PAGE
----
In the world we live in today, there is a social construct built around the emotions of men. My name is Akashinga Maisiri and the pain I feel bypasses all logic and reason. My name means brave one in Shona; the language of my fathers yet I am the captive of my inhabited emotions. For many years, I had avoided the pain and suffering of my life to ensure my survival. Repressing my emotions seemed to be my perfect coping mechanism. I became a natural stoic with a pretty high pain threshold, yet I was struggling to make sense of the silent screams of anguish. My thoughts were more chaotic than poetry or soul; a whirling, swirling myriad of feelings and emotions that was hotter than a volcano and deeper than the oceans.

They say a bad parent was a traumatised child, caught in the fires of their own suffering, their thoughts more hurricane than poetry or soul. I guess that's right. In that exists the arduous path that I was about to journey through, never realizing the bigger picture until I gazed at the purity in my newborn’s eyes. I didn’t want my childhood traumas to show up in my own parenting. There I was, holding my little girl in a harness, her squishy baby belly pressing against my chest while she grew heavy with sleep. I was entrapped in a beautiful protective web of emotions to give, nurture and guard her. It was propelling me to be the best version of myself, to rewind, to cast away the cynicism of the poisons that I had buried alive in my past.

As I stepped into the shade of our tree-lined street, it hit me: an incredibly warm, melty glow of euphoria. It began in my heart and rushed through every appendage, leaving me giddy yet deeply at peace — and on the verge of tears. Everything seemed to slow down. I almost stopped to catch my breath.

It was powerful, and it was weird. Yet at the time, I couldn’t write it off as just a nice moment. It was a feeling I wanted to hold on to for the rest of my life. I internalized it and consciously expressed what I felt with a smile. My wife and I had started a family, I was a father now, and it felt amazing.

It opened my eyes to understand something that I was learning to know to be true. There is a misconstrued meaning to masculinity. Most men in society fall into this endless circle, leading to high depression and suicide rates amongst men. Learning to show our emotions and express them can be difficult in a society that doesn’t think you should. At that moment, I let my baby girl’s shimmering eyes lead me. It became my compass, the needle spinning to help me find wholeness, her true north and mine.

I began to push through my life experiences; the murders of my three sisters, growing up with a narcissist father, and my mother’s mental illness. As a five-year-old, I was already indoctrinated to regard exploitation and disregard love. More than ever, I decided to push past every societal narrative and family myth that had dictated that emotions are wrong, shameful, or a sign of weakness.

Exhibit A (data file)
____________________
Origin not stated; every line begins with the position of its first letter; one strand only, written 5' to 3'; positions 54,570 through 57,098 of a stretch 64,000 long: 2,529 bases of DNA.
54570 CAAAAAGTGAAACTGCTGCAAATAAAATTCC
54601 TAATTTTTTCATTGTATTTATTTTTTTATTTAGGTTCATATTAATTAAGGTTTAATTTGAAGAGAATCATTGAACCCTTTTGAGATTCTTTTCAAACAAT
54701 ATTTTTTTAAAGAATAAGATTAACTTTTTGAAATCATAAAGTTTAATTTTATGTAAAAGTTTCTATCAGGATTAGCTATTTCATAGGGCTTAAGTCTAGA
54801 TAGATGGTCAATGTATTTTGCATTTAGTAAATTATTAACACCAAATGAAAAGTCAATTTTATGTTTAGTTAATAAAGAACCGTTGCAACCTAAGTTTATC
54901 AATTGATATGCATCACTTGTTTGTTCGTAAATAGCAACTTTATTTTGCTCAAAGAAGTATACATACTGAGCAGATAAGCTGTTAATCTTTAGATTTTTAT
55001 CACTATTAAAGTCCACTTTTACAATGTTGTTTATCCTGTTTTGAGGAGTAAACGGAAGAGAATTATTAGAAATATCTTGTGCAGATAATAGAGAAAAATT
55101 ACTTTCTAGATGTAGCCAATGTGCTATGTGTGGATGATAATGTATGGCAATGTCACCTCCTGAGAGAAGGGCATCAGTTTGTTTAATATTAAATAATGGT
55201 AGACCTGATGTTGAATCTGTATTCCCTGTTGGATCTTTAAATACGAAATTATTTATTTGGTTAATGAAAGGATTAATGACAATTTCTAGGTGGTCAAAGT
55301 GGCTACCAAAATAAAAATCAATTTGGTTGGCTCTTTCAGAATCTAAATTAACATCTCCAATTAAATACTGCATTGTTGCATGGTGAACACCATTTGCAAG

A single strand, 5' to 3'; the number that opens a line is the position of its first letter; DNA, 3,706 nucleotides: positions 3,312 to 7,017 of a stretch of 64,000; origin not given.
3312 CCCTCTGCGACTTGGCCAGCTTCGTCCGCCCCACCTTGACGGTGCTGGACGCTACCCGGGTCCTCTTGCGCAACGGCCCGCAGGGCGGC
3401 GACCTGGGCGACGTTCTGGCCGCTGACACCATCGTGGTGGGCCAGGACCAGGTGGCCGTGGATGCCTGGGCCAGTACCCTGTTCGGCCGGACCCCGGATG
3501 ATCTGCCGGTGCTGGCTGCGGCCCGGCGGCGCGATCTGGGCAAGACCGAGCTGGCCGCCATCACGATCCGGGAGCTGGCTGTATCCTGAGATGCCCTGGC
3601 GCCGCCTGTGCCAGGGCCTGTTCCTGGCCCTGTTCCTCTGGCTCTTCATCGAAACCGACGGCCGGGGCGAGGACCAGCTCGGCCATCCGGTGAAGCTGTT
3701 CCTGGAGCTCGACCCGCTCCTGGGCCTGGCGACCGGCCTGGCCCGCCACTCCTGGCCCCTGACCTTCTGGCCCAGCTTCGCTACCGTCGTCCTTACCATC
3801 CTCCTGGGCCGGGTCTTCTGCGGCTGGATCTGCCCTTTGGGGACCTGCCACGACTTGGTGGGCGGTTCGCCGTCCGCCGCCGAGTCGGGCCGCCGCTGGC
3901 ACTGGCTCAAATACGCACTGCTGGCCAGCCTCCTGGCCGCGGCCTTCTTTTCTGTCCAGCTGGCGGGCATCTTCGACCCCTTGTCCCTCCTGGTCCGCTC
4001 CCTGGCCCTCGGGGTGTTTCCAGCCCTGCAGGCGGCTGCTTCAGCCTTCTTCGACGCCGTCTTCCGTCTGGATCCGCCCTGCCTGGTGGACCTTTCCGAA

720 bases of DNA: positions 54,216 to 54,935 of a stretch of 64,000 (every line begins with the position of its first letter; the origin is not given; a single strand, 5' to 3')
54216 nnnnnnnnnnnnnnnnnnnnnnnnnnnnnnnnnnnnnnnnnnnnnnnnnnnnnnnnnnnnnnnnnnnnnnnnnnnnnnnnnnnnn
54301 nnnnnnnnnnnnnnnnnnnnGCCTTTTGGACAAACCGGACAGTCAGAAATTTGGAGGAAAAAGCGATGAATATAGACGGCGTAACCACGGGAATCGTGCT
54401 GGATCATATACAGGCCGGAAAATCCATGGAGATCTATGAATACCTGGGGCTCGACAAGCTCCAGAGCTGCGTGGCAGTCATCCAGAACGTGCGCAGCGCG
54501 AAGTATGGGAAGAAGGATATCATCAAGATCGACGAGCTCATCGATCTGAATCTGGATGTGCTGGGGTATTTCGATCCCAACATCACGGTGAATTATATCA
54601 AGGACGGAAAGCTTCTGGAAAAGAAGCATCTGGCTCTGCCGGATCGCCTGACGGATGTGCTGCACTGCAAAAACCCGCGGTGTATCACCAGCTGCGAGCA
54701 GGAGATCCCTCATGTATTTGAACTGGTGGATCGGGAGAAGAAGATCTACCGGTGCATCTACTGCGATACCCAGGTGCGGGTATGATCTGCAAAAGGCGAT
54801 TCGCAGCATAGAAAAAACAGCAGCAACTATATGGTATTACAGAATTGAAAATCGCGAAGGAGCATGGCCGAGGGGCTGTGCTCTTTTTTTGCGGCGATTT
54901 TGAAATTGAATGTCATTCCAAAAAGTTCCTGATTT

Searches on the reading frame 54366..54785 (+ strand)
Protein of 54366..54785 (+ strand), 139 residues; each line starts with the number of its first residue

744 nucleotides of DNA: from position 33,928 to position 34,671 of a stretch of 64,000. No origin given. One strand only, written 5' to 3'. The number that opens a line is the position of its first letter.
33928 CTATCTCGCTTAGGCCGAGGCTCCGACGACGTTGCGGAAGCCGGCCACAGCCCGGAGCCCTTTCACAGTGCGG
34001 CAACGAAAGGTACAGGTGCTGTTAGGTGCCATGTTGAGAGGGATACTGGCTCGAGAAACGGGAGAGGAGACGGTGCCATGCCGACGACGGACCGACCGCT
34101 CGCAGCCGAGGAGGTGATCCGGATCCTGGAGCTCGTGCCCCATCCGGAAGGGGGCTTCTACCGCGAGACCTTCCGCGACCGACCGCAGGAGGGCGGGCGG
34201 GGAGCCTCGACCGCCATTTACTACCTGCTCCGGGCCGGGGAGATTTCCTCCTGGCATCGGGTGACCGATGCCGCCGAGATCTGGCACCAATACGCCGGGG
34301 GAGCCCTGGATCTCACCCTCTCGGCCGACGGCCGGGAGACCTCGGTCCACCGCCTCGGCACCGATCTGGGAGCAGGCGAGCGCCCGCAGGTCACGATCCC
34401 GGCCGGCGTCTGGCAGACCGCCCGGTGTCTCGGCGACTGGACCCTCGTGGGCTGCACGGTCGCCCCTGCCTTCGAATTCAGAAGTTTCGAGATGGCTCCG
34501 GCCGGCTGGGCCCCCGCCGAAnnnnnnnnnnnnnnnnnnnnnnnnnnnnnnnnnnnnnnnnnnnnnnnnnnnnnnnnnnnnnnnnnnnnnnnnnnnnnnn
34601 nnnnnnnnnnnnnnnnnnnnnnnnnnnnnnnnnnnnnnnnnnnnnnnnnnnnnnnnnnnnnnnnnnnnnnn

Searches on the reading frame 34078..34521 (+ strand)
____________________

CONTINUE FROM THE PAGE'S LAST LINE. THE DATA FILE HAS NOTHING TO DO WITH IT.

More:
Act like a man!

These words were screamed at me. I was only a child. How could I act like a man, or were they mistaken? Whenever I pondered on this; I broke out in cold sweat, my heart pounding in my ears and legs trembling as I tried so hard to fill the boots that were obviously too big for my feet. I was never allowed to see my own fear, for it was ever a disadvantage in the place where I was raised. To cry was to be beaten and scolded. If I cried I'd be "given something to cry about." The act of crying for my own pain was literally beaten out of me. Suppressed completely. I was only allowed to show emotions that were associated with dominance or strength; those viewed as masculine. Whenever I tried to outwardly express contrary emotions, those words hit again: “Act like a man! Real men don’t cry”.

So, I began acting like a man

I became an apathetic thespian in this stage of life without an audience but myself. A strong and stoic man without a tear, well-composed, taking full responsibility for my actions and those of others. A man that masks his emotions and exhibits nothing but strength and agility, a man according to social constructs, and a man that fits the narrative: “Men don’t cry”.

Was I really a real man?

I know, in the serenity of solitude, when I am in my own company, and when the only heart beating in my house belonged to me, I am constantly tormented by my inner- demons. Sets changing, giving way for a new dialogue with myself. I’m sprawled by the side of my bed, head buried in the sheets soaked with the tears I hide from society. So, I question: if men don’t cry, am I a real man?

How could I be?

The ebbs and flows of all my bottled-up emotions were constantly weighing down on me. When the frustration builds and I think I might explode - I take a deep breath. I turn on the music, speakers on full blast, shower running, but I’m not in it. Masking the sound of my wails; I shout and scream, have a tantrum and beat my hands on the ground like a toddler. I vent, letting it all out in a full-force emotional hurricane. I am almost engulfed in its vortex and, with each jibe, I feel the winds clipping my core. But as tempting as it is to remain a prisoner, to maintain the stereotypical masculine image of toughness, I knew I had to fight my way through every barrier.

Men don’t cry

Then I asked: Is there an existing man who has never shed a tear, a man who never wept? Even Jesus wept. Show me a man born without emotions. Nobody could. So, I changed the narrative. It is hypocritical in every sense to let a man laugh but not cry. Real men do cry. Part of what makes us human is our ability to feel our feelings and process our emotions. When we’re happy, we want to smile and show excitement. When we’re angry, our body tenses up and our voice level rises. When we’re sad, we naturally want to cry.